“Busy, busy.”

 

Yes, it has been ‘busy, busy’. The last week and a bit have been full of challenges. I have often been very anxious. But I have come through which I think personally is a great achievement. The problem is that if only I could say to myself I did that so I know I can do it again. The trouble is it doesn’t work that way for me. Everyday feels like starting over again. My niece came to stay with grandma and grandad (ie my parents) for half term so I did a bit of auntying. Now I’m not really that great at it and find the whole thing very challenging, and I did beat her at tenpin bowling twice. I also managed burgers at a local restaurant without choking so that was confidence building. And I did play some nice games with her like Monopoly.

As many of you may have heard “Tilly” is going to the Royal Academy of Arts in March for the SEND conference “Why and How” and I have agreed to take part in a panel discussion live. Why I said yes I don’t know – but I do think it is really important to talk about female autism – but the whole thing is just huge. Not only do I have to appear, I’m also doing two nights in a hotel and eating out. My parents are coming, my mum will be with me, so I will be looked after. Also, in this most hectic week I’ve had our organiser Susan and the illustrator Ellen get together in my flat for a discussion on what we were planning to do at the Royal Academy and also Ellen brought along some of the first pictures she drew for “Tilly” and it was absolutely fascinating to see the process up to the finished book. We are now busy emailing each other with ideas. I’m just going with the flow and hope I don’t sound too nervous and dull on the day.

And if this wasn’t enough I also fitted in a trip to the dentist – I need a crown. I find visits to the dentist especially nerve-wracking, because I hate things in my mouth as well as the taste and smell. Fortunately I have a kind and understanding one. But the big highlight of the week was the trip to see “Rumours of Fleetwood Mac”, the best Fleetwood Mac tribute band out there. This my sixth occasion of seeing them and although the set list hardly changes year on year I’d still say they are a quality night out. It probably helps that I’m a huge Fleetwood Mac fan who has studied the band so my knowledge is really great. I did once about 13 years ago see the real Fleetwood Mac in London with my cousin and I must say it was brilliant but “Rumours of” fill a gap if the real band is not touring. I do find going out in the evening very stressful and I had my usual toilet “do I need to go/do I not need to go” the whole way through, but my National Autistic society carer Anthea was very good and got me through it. We even took a picture of me at the venue to send to my mum and here it is.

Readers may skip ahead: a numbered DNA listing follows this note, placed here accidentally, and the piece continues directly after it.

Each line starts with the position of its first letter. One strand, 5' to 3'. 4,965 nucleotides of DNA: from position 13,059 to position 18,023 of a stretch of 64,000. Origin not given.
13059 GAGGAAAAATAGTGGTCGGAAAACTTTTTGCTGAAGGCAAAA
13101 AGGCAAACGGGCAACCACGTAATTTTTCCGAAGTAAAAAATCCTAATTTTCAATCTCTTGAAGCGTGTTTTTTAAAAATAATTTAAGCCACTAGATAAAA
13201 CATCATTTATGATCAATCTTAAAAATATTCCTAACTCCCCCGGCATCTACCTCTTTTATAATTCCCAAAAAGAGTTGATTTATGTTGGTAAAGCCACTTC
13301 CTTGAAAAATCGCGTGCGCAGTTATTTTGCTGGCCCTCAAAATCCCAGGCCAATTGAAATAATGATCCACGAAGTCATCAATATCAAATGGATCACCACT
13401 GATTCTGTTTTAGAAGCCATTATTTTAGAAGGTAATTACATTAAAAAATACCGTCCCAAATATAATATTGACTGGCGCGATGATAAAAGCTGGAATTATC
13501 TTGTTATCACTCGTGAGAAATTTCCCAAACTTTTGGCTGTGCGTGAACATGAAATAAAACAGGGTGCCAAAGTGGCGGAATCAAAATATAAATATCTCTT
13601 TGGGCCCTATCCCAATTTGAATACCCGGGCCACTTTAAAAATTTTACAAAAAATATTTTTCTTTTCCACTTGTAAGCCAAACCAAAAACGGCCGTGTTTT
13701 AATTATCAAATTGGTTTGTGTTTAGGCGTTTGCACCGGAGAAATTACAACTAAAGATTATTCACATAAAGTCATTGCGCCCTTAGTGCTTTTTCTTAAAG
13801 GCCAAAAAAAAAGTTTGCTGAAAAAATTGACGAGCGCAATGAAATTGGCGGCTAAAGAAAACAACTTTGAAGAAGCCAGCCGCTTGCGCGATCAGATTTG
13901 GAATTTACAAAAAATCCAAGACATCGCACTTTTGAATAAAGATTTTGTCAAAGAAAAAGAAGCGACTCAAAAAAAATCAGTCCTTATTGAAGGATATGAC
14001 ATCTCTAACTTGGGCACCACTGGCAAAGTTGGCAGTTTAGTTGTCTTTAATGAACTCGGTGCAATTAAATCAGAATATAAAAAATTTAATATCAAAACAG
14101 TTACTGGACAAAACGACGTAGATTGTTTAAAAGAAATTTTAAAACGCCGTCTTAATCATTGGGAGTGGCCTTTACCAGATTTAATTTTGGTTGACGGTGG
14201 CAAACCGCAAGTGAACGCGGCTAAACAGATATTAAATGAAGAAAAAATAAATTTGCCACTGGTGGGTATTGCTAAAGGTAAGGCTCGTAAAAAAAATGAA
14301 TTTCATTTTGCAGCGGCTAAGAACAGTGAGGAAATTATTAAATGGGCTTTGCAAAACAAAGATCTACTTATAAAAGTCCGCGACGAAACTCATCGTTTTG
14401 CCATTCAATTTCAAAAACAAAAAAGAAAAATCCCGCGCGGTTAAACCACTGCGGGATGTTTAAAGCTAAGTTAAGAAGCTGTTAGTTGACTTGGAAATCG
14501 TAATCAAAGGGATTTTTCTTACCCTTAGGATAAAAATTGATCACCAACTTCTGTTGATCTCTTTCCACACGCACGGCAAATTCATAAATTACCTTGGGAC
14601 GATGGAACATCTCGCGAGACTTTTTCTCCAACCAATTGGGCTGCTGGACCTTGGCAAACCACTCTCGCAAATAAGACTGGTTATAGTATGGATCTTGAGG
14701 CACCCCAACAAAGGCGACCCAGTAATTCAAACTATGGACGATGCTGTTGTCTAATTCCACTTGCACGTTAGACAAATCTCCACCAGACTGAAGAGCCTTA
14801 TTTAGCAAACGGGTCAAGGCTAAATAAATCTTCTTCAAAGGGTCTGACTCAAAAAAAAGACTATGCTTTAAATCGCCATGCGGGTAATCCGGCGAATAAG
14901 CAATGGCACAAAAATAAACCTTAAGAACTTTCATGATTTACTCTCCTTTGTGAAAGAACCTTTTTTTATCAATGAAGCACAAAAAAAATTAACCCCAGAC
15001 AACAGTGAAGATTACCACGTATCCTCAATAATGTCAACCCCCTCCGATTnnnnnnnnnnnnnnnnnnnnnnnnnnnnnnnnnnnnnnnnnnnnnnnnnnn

Things are calmer now. I got back on golf course on Tuesday and Friday. We did the usual shopping and cleaning. There is word of a trip to “Build a Bear” for a treat, I’m still looking for Montana and Kennedy!! To go with Madison and Dakota-Brie my other cheerleaders. Anyway as I said Busy, Busy but just about surviving!!

3 thoughts on ““Busy, busy.”

  1. Helen Bladen says:

    Sorry you couldn’t make it to the Royal Academy on Saturday, but I do feel as if we heard a little of you voice via the discussions from those who know you well.
    It sounds like there are exciting things happening in academia and the wider world about female autism, and you should feel very proud that you are part of a great push to understand this, and to support other women and girls. You are very brave to share your experiences in whatever way you feel able.
    Many people present said that ‘Tilly’ was the highlight of the day ,and had opened their eyes to the possibilities of supporting girls who were probably slipping through the net.
    All best wishes for the future,
    Helen

  2. Helen Bates says:

    Dear Helen,
    I am replying first, not because Rachel doesn’t wish to but she wants to wait until she comes to us for the weekend.
    She and my husband and myself were very touched by your words. She is indeed a brave young woman and it is wonderful for her to receive that acknowledgement.
    Our experience on the panel was that there was such a warm and engaged feeling in the room. We do so hope that the session will have helped people feel more confident about querying Autism in girls so that they are identified early and supported.
    I know Rachel will be in touch.
    All good wishes
    Helen

  3. Rachel says:

    Thank you for such positive and thoughtful messages. I find it very touching that people find my story worthwhile. Best wishes Rachel.

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